Do I remember correctly, and will this also be true for Dorico?

Another question about upgrade pricing Daniel:

Is there an educational price for upgrading to Dorico 2 or is the price the same for all users regardless of license?

Update prices are not truly cumulative for Cubase. If you have Cubase 7.0 today and you buy the update to Cubase 9.5, you won’t pay the combined total of what each intervening update (7.5 -> 8.0, 8.0 -> 8.5, 8.5 -> 9.0, 9.0 -> 9.5) would have been. But as a user of an older version of Cubase, you would pay a higher price to update to Cubase 9.5 than somebody updating from Cubase 9.0. None of these prices are secret, by the way: you can find them all in the Steinberg online shop.

Steinberg doesn’t offer educational pricing for updates: whether you bought your original copy of Dorico via a full retail license, an educational license, a crossgrade, or even an educational crossgrade, the update price is the same.

A grace period spanning 5-6 months…?… Not sure if a grace period of that duration exists. I would however welcome a longer grace period. One month (or not even) is a bit thin.
And, being one of those who cannot make full use of 30 consecutive days, I’d like to suggest 30 days of use. I was positively surprised you can test Scrivener for 30 days which needn’t be 30 days in a row. Looks likewise useful and clever to me – even if after three days of fiddling around with the software I let go, I still can come back months later for another try and don’t get that annoying “your grace period has expired” dialog. I like it.

If I upgrade to Dorico 2, will I still be able to use 1.2? For example, in another PC?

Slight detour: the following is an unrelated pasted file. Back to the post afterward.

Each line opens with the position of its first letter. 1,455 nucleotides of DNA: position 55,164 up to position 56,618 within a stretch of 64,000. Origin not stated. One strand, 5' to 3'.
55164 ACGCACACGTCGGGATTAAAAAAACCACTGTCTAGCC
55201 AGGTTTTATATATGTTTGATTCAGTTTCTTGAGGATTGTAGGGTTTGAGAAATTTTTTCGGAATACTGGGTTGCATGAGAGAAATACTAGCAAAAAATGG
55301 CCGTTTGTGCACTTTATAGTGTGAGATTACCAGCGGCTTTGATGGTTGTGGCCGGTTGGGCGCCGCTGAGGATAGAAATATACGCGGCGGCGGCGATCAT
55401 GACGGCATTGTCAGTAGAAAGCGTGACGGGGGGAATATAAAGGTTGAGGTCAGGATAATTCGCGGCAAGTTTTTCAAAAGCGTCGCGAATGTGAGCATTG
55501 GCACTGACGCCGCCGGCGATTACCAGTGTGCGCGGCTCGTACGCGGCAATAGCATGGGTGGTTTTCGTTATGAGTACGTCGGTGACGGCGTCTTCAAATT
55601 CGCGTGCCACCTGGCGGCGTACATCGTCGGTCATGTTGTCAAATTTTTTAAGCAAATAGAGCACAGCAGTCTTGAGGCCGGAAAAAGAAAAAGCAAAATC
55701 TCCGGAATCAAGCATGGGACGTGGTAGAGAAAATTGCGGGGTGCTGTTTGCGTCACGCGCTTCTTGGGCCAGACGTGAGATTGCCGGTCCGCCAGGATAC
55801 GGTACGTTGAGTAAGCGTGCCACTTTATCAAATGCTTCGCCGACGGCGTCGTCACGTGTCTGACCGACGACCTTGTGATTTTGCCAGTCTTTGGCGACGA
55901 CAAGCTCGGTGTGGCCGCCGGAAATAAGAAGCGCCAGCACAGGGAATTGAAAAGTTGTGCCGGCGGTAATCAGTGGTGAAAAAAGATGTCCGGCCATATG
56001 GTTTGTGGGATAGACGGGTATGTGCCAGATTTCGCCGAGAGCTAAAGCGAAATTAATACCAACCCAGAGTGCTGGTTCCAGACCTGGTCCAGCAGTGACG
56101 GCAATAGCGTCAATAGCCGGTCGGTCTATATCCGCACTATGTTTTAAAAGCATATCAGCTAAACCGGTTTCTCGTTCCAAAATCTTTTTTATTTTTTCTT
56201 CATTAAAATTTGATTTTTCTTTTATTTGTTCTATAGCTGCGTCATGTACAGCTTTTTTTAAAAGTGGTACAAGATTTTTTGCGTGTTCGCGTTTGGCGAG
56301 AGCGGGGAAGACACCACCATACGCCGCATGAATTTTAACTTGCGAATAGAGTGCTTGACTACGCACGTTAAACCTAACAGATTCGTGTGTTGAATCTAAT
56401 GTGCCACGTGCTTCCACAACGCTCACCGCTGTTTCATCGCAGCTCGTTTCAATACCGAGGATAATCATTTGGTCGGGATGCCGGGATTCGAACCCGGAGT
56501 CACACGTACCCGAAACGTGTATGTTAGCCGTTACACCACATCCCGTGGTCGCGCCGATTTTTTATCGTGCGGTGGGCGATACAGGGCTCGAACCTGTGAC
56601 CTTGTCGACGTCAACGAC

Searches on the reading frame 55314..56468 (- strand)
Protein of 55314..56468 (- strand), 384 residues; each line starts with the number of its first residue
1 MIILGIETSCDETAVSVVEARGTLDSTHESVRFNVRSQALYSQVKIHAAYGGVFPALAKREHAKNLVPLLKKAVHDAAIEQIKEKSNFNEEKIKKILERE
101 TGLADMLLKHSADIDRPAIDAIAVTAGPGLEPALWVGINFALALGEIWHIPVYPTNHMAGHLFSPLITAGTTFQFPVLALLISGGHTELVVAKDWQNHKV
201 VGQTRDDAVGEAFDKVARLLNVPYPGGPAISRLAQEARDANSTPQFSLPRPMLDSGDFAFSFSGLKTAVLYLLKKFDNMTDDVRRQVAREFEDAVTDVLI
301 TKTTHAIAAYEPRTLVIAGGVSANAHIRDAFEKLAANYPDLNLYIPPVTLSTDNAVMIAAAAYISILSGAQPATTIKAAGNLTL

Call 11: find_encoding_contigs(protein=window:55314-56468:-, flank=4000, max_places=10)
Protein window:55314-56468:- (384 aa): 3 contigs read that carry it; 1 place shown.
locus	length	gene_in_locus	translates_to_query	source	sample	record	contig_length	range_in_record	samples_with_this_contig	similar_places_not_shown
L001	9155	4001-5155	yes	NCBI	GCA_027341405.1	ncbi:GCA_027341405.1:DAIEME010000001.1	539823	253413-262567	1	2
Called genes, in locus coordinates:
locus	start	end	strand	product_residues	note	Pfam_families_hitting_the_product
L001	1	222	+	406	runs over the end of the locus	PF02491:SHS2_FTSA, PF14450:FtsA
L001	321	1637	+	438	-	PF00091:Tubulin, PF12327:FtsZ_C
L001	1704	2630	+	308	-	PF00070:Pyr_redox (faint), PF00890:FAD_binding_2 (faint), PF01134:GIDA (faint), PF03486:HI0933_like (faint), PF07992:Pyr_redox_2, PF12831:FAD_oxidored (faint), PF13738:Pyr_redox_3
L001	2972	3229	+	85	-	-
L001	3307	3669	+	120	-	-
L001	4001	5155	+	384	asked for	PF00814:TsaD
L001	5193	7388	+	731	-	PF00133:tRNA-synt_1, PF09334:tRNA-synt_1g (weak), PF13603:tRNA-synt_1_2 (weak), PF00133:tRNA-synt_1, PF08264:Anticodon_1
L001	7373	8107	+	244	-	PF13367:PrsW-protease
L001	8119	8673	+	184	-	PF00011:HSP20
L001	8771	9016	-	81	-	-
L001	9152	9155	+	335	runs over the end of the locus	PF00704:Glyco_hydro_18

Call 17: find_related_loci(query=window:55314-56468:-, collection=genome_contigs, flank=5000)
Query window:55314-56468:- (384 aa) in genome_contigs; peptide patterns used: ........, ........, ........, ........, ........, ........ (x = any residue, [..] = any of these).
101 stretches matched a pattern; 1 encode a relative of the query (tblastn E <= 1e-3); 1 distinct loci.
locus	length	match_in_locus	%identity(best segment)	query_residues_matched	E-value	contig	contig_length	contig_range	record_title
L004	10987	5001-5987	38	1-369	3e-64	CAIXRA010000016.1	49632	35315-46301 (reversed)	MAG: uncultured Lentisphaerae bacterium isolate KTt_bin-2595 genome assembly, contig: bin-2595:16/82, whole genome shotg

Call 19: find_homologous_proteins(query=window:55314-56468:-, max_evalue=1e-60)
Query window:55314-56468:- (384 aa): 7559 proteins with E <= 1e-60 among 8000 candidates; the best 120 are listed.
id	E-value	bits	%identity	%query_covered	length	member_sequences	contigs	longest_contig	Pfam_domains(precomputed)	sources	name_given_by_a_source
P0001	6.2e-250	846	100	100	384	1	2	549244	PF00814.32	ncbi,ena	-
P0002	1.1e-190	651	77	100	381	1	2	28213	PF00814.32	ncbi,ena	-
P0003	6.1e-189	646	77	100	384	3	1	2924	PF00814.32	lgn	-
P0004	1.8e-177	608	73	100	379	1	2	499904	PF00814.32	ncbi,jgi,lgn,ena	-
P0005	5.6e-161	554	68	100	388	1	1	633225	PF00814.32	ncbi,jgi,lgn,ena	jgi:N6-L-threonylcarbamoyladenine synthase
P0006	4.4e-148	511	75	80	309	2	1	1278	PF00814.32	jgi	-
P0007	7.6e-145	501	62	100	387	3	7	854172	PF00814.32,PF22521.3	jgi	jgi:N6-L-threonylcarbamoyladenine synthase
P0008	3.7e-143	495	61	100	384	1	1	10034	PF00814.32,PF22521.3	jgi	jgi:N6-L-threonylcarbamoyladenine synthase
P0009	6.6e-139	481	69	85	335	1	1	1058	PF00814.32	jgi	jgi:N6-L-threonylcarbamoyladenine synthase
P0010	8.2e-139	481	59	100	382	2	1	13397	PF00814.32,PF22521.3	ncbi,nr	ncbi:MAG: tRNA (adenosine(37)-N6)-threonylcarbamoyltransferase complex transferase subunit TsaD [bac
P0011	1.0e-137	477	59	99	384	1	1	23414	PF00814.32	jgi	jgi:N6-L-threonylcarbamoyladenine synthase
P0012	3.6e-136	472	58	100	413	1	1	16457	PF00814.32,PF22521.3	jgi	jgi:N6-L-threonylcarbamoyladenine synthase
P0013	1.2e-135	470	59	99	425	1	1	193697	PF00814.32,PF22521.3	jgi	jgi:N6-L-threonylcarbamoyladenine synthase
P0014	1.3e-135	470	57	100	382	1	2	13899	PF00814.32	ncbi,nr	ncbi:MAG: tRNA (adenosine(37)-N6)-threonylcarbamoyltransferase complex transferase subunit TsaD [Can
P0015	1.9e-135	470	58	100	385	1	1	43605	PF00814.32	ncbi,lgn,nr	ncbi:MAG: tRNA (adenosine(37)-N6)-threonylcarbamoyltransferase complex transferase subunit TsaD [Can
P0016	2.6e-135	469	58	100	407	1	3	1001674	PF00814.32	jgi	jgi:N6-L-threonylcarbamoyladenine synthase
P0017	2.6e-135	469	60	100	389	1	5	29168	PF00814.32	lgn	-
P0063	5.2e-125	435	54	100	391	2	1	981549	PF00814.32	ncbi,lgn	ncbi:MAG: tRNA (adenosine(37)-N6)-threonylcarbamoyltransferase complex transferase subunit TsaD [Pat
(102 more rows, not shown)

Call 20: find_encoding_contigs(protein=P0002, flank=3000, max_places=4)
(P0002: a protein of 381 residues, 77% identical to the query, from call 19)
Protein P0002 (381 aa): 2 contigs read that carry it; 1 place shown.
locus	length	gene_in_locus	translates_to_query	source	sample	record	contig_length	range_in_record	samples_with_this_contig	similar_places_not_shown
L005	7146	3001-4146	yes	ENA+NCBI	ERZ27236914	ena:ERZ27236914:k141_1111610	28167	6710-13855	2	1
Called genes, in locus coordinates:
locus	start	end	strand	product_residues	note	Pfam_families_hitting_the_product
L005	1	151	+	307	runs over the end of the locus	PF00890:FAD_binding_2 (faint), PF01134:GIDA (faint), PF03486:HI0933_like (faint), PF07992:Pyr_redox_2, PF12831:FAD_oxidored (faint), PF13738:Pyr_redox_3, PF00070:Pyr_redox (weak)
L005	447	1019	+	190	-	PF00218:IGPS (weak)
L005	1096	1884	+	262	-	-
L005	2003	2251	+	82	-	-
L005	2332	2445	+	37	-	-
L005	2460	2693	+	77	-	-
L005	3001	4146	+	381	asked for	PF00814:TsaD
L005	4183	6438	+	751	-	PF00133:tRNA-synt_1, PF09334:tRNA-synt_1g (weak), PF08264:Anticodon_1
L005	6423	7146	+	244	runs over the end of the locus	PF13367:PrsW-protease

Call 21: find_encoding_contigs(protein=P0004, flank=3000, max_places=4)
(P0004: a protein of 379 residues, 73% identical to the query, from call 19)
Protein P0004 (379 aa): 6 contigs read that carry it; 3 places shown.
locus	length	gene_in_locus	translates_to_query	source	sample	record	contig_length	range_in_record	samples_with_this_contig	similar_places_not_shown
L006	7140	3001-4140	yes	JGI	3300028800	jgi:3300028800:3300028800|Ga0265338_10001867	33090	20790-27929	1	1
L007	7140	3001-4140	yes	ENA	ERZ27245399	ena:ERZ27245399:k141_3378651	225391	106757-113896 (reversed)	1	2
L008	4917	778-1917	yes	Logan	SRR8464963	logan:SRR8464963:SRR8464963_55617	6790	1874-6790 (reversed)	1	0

You will still be able to use Dorico 1.2, as your Dorico 2 license will still allow Dorico 1.2 to run, but the update must be installed on the same eLicenser, either software or USB version, as your existing Dorico 1 license, so that will have to be on the same computer.

Congratulations with the Dorico 2! The new features are really exciting, especially in staves management.

Concerning the upgrade. I remember it was promised for existing users of Dorico that if they purchased the software during first 4 weeks after Dorico launched, the update to the next paid version (the case now with the version 2) should be free. Am I right?

Thank you

Daniel, we will be able to install Dorico pro 2 trial in the same machine without overwrite dorico 1, right?

Yes, you can have version 1 and 2 installed quite happily. Please note that the trial won’t be available for a couple of weeks.

Thank you Paul!

This is how all Steinberg updates used to work - 60 days of actual use. Now it is 60 consequtive days - Truly useless for busy musicians. The new method does not bring money in any quicker - it just pi**es the users off.

No, I’m afraid not. I think you may have misunderstood how Steinberg’s grace period updates work: if you activated the last version of a product within four weeks of the next version coming out, then you get a free update. So if you first activated Dorico 1.x on or after 2 May 2018, you can have a free grace period update to Dorico Pro 2, but if you bought and activated Dorico 1.x before that, then I’m afraid if you want the update you will have to buy it.

Yes, I misunderstood that, thank you for the explanation.